November 13, 2018
The global tripartite partnership calling for more responsible use of antibiotics in humans, animals and agriculture (including aquaculture and plant production) has announced it is widening its coverage to include the environment sector.
The U.N. Food & Agriculture Organization (FAO), the World Organization for Animal Health (OIE) and the World Health Organization (WHO) announced Nov. 12 that they have expanded their partnership to counter antimicrobial resistance (AMR) through the addition of the U.N. Environment Program.
According to FAO, the move was intended to tackle AMR in "a more holistic way," and the new partnership — to be known as the Tripartite Plus — was announced at the opening of World Antibiotic Awareness Week observance in Asia and the Pacific.
Kundhavi Kadiresan, FAO assistant director-general and regional representative for Asia and the Pacific, emphasized the important role the environment plays in addressing AMR, pointing out that all antibiotics, whether from manufacturing processes or passing through humans and animals, can end up in soil, water and the environment, giving microbes further opportunity to build up resistance.
In pharmaceutical terms, "antimicrobials" describe drugs used to prevent and treat parasitic, bacterial, viral and fungal infections, the organizations said. Antibiotic resistance is the ability of bacteria to survive treatment with antibiotics. Thus, AMR is the general term for drug resistance in microbes. While AMR occurs naturally, misuse of antimicrobials contributes to an acceleration in cases of AMR, the organizations explained.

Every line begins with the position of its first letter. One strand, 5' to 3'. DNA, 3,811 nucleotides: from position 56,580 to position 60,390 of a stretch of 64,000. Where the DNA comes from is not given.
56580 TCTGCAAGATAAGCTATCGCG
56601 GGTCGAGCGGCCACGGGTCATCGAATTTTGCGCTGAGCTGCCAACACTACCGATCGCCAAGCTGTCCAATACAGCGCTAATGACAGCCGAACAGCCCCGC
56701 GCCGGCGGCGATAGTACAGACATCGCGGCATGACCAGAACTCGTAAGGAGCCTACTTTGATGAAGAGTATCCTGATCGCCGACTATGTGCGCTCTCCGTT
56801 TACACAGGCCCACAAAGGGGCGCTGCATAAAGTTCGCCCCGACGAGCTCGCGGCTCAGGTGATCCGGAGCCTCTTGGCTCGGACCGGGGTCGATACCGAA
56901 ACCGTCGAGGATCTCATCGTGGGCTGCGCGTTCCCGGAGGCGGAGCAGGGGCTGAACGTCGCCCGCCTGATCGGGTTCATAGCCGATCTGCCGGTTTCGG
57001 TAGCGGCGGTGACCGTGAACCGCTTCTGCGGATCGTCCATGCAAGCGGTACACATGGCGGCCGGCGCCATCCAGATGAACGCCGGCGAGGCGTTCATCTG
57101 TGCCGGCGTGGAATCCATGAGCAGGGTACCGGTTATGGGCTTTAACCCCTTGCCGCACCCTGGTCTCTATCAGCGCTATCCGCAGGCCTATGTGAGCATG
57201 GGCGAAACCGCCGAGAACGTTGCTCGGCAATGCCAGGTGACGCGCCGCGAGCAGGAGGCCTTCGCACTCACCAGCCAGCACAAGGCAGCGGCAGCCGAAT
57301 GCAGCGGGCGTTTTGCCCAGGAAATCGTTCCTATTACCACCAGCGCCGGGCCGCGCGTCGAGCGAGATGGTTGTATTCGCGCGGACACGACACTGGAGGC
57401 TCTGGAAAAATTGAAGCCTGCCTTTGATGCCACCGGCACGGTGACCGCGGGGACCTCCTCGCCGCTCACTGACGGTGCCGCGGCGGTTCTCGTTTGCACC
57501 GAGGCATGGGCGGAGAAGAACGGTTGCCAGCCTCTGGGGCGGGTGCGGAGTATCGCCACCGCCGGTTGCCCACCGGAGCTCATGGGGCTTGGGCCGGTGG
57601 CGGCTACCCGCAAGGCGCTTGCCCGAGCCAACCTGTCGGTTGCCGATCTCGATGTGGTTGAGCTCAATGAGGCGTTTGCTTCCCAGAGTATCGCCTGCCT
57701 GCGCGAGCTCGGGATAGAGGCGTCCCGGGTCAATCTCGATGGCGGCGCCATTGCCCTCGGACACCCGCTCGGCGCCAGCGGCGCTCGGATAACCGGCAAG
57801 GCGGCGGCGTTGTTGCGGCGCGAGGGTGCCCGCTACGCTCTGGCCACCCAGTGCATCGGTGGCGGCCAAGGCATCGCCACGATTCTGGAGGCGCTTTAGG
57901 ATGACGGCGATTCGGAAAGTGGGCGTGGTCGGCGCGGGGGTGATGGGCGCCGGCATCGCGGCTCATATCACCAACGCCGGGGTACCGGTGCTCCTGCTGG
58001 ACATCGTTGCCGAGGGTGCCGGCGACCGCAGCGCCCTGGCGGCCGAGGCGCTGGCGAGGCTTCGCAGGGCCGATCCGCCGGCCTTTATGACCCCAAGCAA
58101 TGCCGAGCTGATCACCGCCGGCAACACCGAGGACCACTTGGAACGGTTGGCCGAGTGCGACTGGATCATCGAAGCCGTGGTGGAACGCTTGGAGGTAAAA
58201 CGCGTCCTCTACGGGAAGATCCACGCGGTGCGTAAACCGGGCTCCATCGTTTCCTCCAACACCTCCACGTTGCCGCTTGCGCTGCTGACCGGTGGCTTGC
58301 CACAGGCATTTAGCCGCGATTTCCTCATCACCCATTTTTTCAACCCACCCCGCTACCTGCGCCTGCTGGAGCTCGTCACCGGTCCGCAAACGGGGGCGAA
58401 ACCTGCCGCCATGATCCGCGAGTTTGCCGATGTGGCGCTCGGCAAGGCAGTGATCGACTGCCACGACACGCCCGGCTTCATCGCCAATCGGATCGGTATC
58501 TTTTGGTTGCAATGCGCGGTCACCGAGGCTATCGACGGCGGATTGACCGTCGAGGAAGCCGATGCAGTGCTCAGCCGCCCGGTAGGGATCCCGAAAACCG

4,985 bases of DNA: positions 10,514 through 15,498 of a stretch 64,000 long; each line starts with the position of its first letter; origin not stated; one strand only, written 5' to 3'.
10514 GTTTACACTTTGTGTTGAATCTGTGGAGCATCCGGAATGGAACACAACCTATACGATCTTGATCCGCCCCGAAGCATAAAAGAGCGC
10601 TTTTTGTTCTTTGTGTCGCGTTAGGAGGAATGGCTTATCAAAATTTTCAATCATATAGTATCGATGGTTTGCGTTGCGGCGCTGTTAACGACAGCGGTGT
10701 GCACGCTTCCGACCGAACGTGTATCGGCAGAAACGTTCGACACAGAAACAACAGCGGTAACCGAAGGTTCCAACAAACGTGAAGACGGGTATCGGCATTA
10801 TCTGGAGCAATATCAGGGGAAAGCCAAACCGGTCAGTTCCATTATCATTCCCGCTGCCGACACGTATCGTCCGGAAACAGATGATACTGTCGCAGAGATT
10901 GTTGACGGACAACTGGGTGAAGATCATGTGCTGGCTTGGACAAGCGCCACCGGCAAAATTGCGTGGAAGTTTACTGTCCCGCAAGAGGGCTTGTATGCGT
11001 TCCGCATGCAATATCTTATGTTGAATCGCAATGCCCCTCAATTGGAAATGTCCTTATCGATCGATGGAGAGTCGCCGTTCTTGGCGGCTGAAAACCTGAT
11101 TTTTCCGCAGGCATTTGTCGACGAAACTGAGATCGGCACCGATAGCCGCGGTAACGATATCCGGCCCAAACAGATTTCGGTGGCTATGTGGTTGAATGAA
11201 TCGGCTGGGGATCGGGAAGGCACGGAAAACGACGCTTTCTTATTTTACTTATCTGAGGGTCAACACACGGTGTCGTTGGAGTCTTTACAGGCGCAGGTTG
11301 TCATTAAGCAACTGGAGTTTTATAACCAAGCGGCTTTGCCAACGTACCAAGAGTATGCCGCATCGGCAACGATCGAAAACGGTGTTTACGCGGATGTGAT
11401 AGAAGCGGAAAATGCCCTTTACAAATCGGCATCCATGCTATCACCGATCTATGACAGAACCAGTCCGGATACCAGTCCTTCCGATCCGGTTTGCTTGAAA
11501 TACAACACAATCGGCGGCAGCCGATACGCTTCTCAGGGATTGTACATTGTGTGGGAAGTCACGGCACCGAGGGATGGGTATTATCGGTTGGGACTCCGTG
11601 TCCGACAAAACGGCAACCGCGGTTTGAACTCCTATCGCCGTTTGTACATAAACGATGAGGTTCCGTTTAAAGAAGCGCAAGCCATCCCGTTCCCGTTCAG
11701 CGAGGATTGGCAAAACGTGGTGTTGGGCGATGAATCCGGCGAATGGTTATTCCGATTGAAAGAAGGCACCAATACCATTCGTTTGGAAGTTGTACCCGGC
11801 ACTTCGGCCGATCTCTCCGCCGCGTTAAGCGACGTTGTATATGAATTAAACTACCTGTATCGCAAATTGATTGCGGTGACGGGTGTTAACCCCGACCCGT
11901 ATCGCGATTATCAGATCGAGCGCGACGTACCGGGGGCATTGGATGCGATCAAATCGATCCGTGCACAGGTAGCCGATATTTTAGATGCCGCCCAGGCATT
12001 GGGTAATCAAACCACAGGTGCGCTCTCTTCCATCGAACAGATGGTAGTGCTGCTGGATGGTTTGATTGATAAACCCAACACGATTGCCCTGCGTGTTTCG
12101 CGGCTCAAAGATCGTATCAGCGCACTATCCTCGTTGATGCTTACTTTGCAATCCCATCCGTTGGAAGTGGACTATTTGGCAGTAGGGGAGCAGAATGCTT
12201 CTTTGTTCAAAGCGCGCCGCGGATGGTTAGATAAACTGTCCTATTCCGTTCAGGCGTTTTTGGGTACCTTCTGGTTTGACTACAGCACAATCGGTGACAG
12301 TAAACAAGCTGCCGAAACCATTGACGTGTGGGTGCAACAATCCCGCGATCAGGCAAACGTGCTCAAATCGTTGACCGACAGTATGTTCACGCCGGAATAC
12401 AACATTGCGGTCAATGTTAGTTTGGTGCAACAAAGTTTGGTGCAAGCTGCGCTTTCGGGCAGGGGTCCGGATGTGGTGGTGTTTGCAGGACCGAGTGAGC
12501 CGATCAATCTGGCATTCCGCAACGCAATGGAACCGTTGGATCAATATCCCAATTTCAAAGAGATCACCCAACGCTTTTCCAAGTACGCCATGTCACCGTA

Antibiotics, while very useful medicines invented to fight off infections, are becoming less effective due to physicians, veterinarians and dentists over-prescribing them and farmers and agronomists misusing them, the Tripartite Plus group said. The resulting resistance that has built up over time has become a global health emergency, leading the U.N. General Assembly to include AMR as a priority health issue to be tackled alongside responses to Ebola and HIV.
The main message of this year's World Antibiotics Awareness Week is to "handle antibiotics with care." WHO is focusing on food safety, while OIE will be promoting prudent and responsible use of antimicrobials in animals. FAO is emphasizing promoting good farming and biosecurity practices aimed at preventing infection in livestock, aquaculture and crop production.
The overall objective is to strengthen efforts to achieve many of the global sustainable development goals -- particularly the goal of zero hunger -- by 2030, the Tripartite Plus said.
This year, the Tripartite Plus will revisit the global action plan on AMR, which sets out responsibilities for national governments, WHO, FAO and OIE, as well as other national and international partners, in responding to AMR. Promoting positive behavioral change remains one of the priorities in mitigating the spread of AMR. Strengthening policies and surveillance is crucial as well, the announcement said.
Launch of new AMR publication
Since September 2016, FAO has further initiated activities in the Asia Pacific region to harmonize AMR and antimicrobial use surveillance and review AMR policies.
As part of the FAO regional initiative on One Health, a new regional publication on AMR policy was also launched. The "AMR Policy Review & Development Framework" is a regional guide for Asia Pacific governments to review, update and develop policies to address AMR and antimicrobial use in animal production.
Efforts to raise public awareness about AMR in the food and agriculture sector have been strengthened. The U.S. Agency for International Development, the U.K.'s Fleming Fund and the Russian Federation have been actively supporting FAO's AMR projects to assist countries and regions in addressing this global threat.
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